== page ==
Nexstar Event Inspires Personal, Professional Development
Annual Leadership Spotlight focused on stability, health, reach, and influence
Nearly 300 Nexstar Network members recently gathered in Houston to refine their leadership skills and pay tribute to the great industry leaders that came before them during the organization’s annual spring meeting.
Nexstar’s Leadership Spotlight 2017: On the Shoulders of Giants featured keynote speakers who focused on personal and professional executive management topics.
Becoming a giant of a leader requires vision, financial stability, good health, exceptional reach and influence, and knowledge of what your services are worth. The Leadership Spotlight, formerly known as the Owners Spotlight, was themed around these concepts.
“The most important ingredient in a company is inspired leadership,” said Jack Tester, president and CEO of Nexstar. “It doesn’t matter what your marketing is like, how many tools you have, or the equipment you sell, none of that matters if you don’t have really effective leaders at the top of the business. So our primary charge at Nexstar is to grow amazing leaders. Our theme this year — On the Shoulders of Giants — really pays respect to the people who came before us and gave us a vision for this industry and our businesses that we couldn’t have alone. It’s a reminder to us that it’s now our job to help those people who come behind us to have the same opportunity we did or an even greater opportunity.
“This program is really about leading our members on a journey of how to be great, effective leaders,” he continued. “We’re focused on vision casting and their stability, so they have the mental and physical capacity to be extraordinary leaders. We also focus on how to give them reach and influence, so they’re not creating a band of followers but a group of leaders.”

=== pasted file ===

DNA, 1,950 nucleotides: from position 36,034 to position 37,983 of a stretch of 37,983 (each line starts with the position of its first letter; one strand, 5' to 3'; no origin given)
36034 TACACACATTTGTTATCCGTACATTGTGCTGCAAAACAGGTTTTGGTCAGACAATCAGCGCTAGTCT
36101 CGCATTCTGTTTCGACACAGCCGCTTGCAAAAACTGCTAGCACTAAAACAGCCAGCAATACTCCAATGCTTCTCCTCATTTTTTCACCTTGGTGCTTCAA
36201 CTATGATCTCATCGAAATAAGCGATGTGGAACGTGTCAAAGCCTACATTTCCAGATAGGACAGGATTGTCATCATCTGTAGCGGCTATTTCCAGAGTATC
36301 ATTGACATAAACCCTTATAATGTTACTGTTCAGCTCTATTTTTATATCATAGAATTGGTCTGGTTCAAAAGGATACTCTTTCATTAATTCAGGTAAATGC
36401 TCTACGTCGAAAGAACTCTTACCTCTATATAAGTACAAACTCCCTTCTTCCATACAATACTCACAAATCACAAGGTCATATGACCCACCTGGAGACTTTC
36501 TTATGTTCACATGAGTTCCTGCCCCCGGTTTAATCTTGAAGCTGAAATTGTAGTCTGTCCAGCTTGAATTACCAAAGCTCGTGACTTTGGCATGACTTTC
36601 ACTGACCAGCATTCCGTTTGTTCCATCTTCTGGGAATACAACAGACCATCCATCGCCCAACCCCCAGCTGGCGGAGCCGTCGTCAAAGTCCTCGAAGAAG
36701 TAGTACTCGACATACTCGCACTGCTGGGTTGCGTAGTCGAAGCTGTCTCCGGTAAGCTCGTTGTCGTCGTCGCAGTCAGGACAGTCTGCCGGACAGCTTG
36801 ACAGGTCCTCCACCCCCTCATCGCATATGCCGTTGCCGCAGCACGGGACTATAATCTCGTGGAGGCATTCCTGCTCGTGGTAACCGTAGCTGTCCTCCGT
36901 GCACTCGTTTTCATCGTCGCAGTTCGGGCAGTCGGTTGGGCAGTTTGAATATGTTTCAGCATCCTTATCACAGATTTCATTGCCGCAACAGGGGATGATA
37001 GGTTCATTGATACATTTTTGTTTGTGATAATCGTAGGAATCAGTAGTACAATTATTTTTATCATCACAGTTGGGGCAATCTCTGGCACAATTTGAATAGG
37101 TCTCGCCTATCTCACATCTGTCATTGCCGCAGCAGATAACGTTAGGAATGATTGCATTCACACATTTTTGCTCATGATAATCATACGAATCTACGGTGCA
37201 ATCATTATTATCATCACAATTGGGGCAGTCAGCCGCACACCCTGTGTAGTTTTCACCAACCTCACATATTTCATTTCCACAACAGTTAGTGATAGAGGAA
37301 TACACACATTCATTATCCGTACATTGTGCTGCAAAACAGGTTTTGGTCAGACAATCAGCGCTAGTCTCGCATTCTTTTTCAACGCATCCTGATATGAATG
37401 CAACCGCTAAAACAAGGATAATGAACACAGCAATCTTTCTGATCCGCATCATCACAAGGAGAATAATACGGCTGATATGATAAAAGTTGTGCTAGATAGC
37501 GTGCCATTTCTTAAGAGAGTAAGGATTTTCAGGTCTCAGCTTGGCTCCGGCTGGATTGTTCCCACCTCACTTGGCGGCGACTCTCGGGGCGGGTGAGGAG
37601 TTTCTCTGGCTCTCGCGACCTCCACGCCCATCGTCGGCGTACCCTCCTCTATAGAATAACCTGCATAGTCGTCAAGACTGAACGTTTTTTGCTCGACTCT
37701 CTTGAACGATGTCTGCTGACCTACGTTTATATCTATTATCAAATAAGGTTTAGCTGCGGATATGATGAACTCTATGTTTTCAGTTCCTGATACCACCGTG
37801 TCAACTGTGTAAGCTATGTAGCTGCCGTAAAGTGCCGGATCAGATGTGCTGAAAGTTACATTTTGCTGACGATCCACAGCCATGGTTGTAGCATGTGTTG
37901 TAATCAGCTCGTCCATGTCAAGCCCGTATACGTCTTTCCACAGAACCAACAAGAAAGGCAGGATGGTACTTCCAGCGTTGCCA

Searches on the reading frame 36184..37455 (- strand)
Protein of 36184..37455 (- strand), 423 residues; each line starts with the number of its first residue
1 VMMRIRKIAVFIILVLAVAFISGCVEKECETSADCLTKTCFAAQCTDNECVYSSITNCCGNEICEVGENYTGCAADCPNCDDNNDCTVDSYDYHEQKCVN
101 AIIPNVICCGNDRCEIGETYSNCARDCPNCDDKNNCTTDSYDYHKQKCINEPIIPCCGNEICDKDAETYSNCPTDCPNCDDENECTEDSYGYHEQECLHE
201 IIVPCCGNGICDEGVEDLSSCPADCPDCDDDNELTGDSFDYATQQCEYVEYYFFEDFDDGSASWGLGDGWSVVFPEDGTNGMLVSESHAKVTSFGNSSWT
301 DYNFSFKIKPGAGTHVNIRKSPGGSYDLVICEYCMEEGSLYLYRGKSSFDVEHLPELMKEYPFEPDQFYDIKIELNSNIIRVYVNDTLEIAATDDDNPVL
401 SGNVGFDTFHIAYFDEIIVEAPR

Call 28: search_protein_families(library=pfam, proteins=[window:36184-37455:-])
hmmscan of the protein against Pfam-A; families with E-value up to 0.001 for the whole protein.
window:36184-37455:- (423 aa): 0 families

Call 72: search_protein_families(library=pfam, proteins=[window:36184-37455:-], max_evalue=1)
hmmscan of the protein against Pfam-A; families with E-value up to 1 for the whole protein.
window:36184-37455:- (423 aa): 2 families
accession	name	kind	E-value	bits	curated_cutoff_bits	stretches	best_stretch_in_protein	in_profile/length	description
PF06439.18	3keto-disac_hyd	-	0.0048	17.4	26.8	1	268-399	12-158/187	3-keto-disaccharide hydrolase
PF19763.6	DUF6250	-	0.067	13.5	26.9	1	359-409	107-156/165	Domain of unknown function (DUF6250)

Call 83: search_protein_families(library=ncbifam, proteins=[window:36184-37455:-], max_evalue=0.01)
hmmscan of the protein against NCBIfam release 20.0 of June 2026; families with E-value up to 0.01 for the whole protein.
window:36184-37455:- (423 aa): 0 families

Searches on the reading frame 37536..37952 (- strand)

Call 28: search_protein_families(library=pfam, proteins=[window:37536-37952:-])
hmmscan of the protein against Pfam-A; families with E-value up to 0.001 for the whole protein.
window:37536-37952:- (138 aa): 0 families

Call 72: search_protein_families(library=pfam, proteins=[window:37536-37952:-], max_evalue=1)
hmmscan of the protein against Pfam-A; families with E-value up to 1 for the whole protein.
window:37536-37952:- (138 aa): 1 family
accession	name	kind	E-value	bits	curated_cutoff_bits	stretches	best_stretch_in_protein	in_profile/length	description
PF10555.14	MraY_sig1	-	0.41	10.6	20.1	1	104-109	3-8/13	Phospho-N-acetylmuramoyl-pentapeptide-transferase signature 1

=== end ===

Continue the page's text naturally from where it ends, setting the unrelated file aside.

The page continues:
Keith Mercurio, director of training for Nexstar, facilitated the event, leading members into several engaging exercises after each keynote presentation. Each exercise ultimately led members into making a commitment and then identifying how that commitment would change the person’s life or business. Several members would then share their commitments with the audience.
Mercurio also focused on what it took to be an extraordinary leader.
“This event centers on everything it takes to be an extraordinary leader as it relates to being able to build yourself into somebody who is capable of taking on the responsibilities of leadership,” Mercurio said. “One of the great misconceptions is this idea that leadership is inherent or innate, whether it has to do with your communication skills or your charisma. Those are nice traits. If you have them, they can help; however, they can also be a disadvantage. What we really talked about today specifically as it relates to being an extraordinary leader is however inspired you may be, and however much vision you may have, it’s how you go about your business every day that actually really speaks to the people around you. And, we really focus on not how to build a band of followers but instead to build a band of leaders because that’s how you create a multiplying effect in the way you can propel a business. So, being extraordinary is more about how you show up to work every day than it is your capacity to communicate or to inspire for an hour here or an hour there. And we talk about extraordinary because it’s hard work to do that and to show up every day at your fullest potential.”